Having only around 18,000 inhabitants, it is a fairly quiet historic town, containing two beautiful castles and parks, houses built in various different time periods and small cobbled streets in the Old Town.
The name Venden or Wenden, respectively, is derived from the Venden, an ethnicity who lived in this place in the 12th century. It is not entirely certain, but they probably spoke a Finnish-Oegonian language.
At the beginning of the 13th century the area was conquered by the Order of the Sword Brothers. Under their regime, in 1206, Cēsis received city rights. Among the Sword brothers and their successors, Cēsis became a prosperous city. In the 14th century the city became Hanseatic.
In 1578, Stefanus Báthory, King of Poland and Grand Duke of Lithuania, defeated in Russian Tsar Ivan IV, who had invaded Livonia. Livonia was already paying taxes to the Polish king, but in 1598 the city became fully Polish and the capital of the Voivodeship Wenden.
In 1621, the city became Swedish and Russian in 1703. That remained the situation until the Latvian independence in 1918. However, the Polish, Swedish and Russian rule did not reduce the dominant position of the German-speaking elite in Livonia, which had settled here in the Middle Ages as landowners and merchants. Most local executives, as well as notaries, judges and lawyers, were Baltic Germans. But after Latvia became independent their influence changed.
Although the street patterns of the city date back to the Middle Ages, no medieval buildings have been preserved. In the course of history, Cēsis was rebuilt almost the same three times – the last time in 1703. Thus, the oldest buildings date back to the 18th century.
1188.lv provides up-to-date bus and train schedules, route planner and prices.
Many bus routes exist in the region. Direct connections between Cēsis and other nearby large cities such as Riga and Valmiera exist and departures are fairly frequent - usually once an hour. Connections with smaller towns exist, but may be less frequent, depending on the time of day.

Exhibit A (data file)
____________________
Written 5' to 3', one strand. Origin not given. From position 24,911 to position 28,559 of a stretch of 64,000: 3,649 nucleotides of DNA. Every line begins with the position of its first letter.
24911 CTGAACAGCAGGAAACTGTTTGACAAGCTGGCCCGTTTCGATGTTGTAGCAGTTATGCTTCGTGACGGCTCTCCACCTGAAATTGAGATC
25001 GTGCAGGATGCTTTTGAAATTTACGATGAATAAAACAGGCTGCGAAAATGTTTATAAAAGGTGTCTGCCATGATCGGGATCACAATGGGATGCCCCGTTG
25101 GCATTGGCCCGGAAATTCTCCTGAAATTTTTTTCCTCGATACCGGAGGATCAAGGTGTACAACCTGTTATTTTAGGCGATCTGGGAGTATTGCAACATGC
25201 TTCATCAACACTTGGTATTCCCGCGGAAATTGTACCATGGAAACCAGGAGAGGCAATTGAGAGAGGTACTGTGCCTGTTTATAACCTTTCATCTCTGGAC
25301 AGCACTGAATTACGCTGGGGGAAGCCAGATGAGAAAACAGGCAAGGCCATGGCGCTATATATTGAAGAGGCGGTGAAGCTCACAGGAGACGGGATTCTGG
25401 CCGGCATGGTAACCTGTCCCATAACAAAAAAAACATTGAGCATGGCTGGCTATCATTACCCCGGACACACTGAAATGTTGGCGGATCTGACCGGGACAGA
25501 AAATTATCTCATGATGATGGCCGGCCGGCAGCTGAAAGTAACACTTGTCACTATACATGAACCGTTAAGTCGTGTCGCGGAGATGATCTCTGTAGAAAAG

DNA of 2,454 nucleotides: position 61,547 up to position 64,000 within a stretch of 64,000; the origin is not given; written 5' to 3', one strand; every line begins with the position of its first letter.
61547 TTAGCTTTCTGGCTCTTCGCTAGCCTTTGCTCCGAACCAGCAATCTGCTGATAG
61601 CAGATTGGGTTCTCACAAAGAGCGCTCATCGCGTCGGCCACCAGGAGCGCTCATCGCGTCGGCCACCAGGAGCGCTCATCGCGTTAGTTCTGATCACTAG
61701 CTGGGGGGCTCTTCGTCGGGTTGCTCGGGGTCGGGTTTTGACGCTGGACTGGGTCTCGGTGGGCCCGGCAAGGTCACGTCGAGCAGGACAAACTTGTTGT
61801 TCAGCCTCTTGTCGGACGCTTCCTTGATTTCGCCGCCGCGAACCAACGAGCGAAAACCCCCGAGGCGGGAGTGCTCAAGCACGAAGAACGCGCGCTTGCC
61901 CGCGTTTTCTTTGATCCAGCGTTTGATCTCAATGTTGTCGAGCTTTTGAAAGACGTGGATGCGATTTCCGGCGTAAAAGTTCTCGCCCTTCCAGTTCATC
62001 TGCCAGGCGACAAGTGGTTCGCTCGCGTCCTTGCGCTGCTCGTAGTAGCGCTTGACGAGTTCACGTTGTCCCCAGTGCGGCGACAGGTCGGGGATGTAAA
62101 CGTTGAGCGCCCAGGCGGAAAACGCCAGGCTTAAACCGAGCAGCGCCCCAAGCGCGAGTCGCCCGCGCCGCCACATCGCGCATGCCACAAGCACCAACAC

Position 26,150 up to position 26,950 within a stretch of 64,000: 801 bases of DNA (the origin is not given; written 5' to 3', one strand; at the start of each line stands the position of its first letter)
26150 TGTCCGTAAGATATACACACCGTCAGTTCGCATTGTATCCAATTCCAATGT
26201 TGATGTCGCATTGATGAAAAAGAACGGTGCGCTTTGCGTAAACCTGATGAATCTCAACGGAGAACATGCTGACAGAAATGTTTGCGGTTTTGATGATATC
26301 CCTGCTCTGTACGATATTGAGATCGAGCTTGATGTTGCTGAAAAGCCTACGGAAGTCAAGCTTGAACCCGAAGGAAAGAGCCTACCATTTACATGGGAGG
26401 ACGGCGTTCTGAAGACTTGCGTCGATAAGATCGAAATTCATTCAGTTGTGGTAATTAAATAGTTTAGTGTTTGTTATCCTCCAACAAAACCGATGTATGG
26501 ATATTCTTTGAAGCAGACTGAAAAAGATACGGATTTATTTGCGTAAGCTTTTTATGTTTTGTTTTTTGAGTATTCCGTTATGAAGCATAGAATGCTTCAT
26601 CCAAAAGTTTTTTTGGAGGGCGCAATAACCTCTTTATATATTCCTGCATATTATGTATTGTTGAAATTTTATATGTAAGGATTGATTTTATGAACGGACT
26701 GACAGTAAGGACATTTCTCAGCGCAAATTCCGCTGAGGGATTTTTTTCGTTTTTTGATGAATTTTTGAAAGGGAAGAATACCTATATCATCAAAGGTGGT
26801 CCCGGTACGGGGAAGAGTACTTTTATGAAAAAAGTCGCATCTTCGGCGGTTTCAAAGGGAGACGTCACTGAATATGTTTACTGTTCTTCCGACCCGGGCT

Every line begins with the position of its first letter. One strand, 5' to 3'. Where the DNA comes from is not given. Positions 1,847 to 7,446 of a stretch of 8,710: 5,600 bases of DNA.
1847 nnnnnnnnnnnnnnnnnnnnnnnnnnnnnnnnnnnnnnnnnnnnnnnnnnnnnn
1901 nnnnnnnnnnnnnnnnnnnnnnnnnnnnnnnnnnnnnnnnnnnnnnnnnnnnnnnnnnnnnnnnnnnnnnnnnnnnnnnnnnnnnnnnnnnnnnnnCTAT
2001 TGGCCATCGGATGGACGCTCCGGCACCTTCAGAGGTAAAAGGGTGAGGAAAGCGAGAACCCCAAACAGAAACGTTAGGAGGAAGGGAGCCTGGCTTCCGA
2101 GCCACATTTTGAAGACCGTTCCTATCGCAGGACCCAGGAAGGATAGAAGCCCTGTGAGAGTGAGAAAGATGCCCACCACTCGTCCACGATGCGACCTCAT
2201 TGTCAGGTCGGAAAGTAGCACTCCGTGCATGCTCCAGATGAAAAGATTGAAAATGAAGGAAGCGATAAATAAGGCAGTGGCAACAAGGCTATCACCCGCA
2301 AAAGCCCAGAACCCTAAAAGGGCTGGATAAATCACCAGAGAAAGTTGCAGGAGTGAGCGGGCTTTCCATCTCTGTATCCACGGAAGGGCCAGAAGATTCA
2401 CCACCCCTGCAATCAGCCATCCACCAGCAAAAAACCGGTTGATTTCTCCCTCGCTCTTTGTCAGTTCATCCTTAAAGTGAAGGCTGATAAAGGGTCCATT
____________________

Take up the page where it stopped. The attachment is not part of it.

Many buses in the region provide free WiFi access, especially on longer distance routes.
Getting into Cēsis by car is fairly simple. The A2/E77 heads out of Riga in a north-eastern direction and can be followed until the P20 which can then be followed north until turning off west into the town. If following the A2/E77 from a town further east, the P30 (turn-off from A2/E77) can take you straight into Cēsis. From northern towns such as Valmiera, simply following the P20 south until turning off to Cēsis in a similar fashion as when driving from Riga. Following the P14 south-east will also take you straight into Cēsis.
Various turnoffs can be taken from the P20 depending on what the end destination in Cēsis is exactly and should probably be evaluated beforehand.
The town center is fairly small and can be traversed by foot. Practically all sidewalks are asphalted or have flat brick tiling.
Local taxi companies exist and are reasonably priced making them a viable method of getting around. Regardless, you should always keep an eye out for possible scams related with overpricing such as bumping the meter price up with a touch of a button on the meter.
Local public transport exists, but the count of bus departures throughout the day is fairly low making walking to the destination often a much more viable opinion.
- Old Town (Vecpilsēta). 24/7. Various wooden buildings from the 18th and 19th centuries still standing.
- 1 Cēsis Castle Complex, Pils laukums 9–11. May-Sep: daily 10:00-18:00; Oct-Apr: Tu-Sa 10:00-17:00, Su 10:00-16:00. Complex with the Medieval Castle, the New Castle and the Cēsis History and Art Museum. The most famous building of Cēsis is the castle, for which construction began in 1209. Before, there was a wooden castle of the Venden people here. The castle became the residence of the Order of the Sword Brothers. It was destroyed in 1577, rebuilt, and destroyed again in 1703. At the end of the 18th century, part of the ruins where used as country house of Count Sievers, the then owner of the castle site. One of the towers was included in his country house. Nowadays, the included city museum is located in that building. The rest of the castle is still mostly in ruins. €4.